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Blacks are readily accepted in sports and music—to a point. But affirmative action seems to become an issue when it comes to accessing employment, education, and other areas.
Players in the National Football League (NFL) are 70% Black. Similarly, Black players make up 74% of the National Basketball Association (NBA). Blacks are overwhelmingly represented on the basketball courts and the football fields, but that is as far as it goes.
A recent class action lawsuit against the NFL aims to address that issue.
It seems perfectly acceptable for Blacks to dominate the TV screens when it comes to satisfying America’s appetite and pastime season after season of football, basketball, and baseball. Blacks are even welcomed in collegiate sports in colleges and universities across America.
Making money for owners, advertisers, sportswear, and other products are perfectly fine year after year. Black collegiate players satisfy the appetites of alumni and bring in millions of dollars to the coffers of colleges and universities.
When it comes to music, Blacks can fill arenas, stadiums, and theatres by the tens of thousands, performing music of many genres. But are sports and music entertainment as far as it goes when it comes to broad acceptance and inclusion of Blacks?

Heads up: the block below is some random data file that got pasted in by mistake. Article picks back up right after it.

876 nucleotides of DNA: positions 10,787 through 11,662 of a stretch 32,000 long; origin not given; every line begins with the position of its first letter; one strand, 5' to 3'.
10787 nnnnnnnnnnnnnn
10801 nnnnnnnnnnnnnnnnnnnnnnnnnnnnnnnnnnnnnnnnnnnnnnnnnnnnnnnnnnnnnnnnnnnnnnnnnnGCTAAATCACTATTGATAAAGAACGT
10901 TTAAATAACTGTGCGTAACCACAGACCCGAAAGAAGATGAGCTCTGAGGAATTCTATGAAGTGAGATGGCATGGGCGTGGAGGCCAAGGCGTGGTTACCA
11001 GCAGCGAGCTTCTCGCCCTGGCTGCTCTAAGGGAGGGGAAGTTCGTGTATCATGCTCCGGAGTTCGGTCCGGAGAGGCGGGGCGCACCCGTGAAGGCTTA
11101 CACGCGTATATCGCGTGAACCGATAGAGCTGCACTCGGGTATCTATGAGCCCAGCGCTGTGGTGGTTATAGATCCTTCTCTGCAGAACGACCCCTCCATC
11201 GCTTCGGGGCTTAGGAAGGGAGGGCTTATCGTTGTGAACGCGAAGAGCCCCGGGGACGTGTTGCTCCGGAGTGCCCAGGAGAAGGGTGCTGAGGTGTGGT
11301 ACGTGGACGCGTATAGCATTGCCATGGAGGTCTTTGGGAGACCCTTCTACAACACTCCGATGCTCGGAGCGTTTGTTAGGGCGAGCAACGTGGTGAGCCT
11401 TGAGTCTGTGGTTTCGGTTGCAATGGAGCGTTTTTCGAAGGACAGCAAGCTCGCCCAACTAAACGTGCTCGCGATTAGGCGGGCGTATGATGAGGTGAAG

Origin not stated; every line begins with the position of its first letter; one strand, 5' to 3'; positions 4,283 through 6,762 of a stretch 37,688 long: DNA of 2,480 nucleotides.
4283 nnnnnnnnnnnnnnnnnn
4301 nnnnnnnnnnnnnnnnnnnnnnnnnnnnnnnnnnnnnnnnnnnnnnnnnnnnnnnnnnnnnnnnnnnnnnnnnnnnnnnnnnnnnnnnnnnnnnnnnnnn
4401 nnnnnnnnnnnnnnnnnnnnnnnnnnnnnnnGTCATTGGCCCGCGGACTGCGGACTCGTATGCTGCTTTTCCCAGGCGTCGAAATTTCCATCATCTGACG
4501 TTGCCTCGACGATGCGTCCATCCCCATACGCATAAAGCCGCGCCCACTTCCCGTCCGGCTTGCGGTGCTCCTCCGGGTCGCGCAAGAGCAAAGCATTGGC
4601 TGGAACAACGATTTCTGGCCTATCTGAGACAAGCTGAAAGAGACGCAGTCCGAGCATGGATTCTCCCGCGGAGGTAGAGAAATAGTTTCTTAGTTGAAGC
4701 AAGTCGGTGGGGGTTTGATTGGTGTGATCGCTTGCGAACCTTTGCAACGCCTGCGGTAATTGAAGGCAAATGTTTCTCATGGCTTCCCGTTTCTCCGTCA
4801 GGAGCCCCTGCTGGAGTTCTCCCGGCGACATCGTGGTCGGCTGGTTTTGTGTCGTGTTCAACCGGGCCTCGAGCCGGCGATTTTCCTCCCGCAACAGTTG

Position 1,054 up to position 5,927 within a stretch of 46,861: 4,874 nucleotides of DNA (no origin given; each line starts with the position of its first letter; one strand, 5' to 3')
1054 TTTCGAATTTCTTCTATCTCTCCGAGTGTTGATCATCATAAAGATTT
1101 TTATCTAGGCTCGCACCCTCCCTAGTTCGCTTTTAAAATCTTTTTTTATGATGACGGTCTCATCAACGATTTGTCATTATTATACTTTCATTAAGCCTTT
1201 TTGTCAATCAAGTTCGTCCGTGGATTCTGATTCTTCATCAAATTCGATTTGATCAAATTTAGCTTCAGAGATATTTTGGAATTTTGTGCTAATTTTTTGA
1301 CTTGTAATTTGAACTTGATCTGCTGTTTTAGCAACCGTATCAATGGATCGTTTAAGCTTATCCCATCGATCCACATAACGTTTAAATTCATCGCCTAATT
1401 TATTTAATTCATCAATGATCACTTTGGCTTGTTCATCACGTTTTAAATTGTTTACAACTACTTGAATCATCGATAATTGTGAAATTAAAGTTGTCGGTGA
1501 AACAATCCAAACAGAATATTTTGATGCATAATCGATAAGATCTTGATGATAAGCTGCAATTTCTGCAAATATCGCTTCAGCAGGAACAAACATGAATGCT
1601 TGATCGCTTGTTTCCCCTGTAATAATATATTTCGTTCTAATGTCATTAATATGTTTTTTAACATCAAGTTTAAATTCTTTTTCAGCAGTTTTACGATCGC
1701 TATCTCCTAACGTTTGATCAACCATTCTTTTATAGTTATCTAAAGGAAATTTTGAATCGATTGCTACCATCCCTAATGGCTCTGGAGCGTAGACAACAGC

Blacks are readily accepted in sports and music, but what about employment in all industries and at all levels? What about acceptance and inclusion when it comes to gaining a quality education?
Even when Blacks are very qualified for different levels of employment in various industries, they confront barriers and deliberate efforts to avoid them being hired. The same is true when it comes to being admitted to colleges and universities when it is clear that Black applicants meet the entry requirements without any affirmative action consideration. Blacks are readily accepted in sports and music.
Even when a few Blacks break the barrier and become employed, reach a high position, their achievements are undermined because they are deemed to have only occurred because of some affirmative action policy—even when there may not be an affirmative action policy in place or adhered to in that company.
The number seems not to matter in sports and other areas of entertainment. Blacks are readily accepted in sports and music when it comes to entertaining the masses, without the negative stigma of doing so because of affirmative action.
So why is the charge of affirmative action made when qualified Blacks seek to perform in other areas of American life—employment, education, housing, etc. Why is there so much resistance and rancor?
Have you ever thought about it?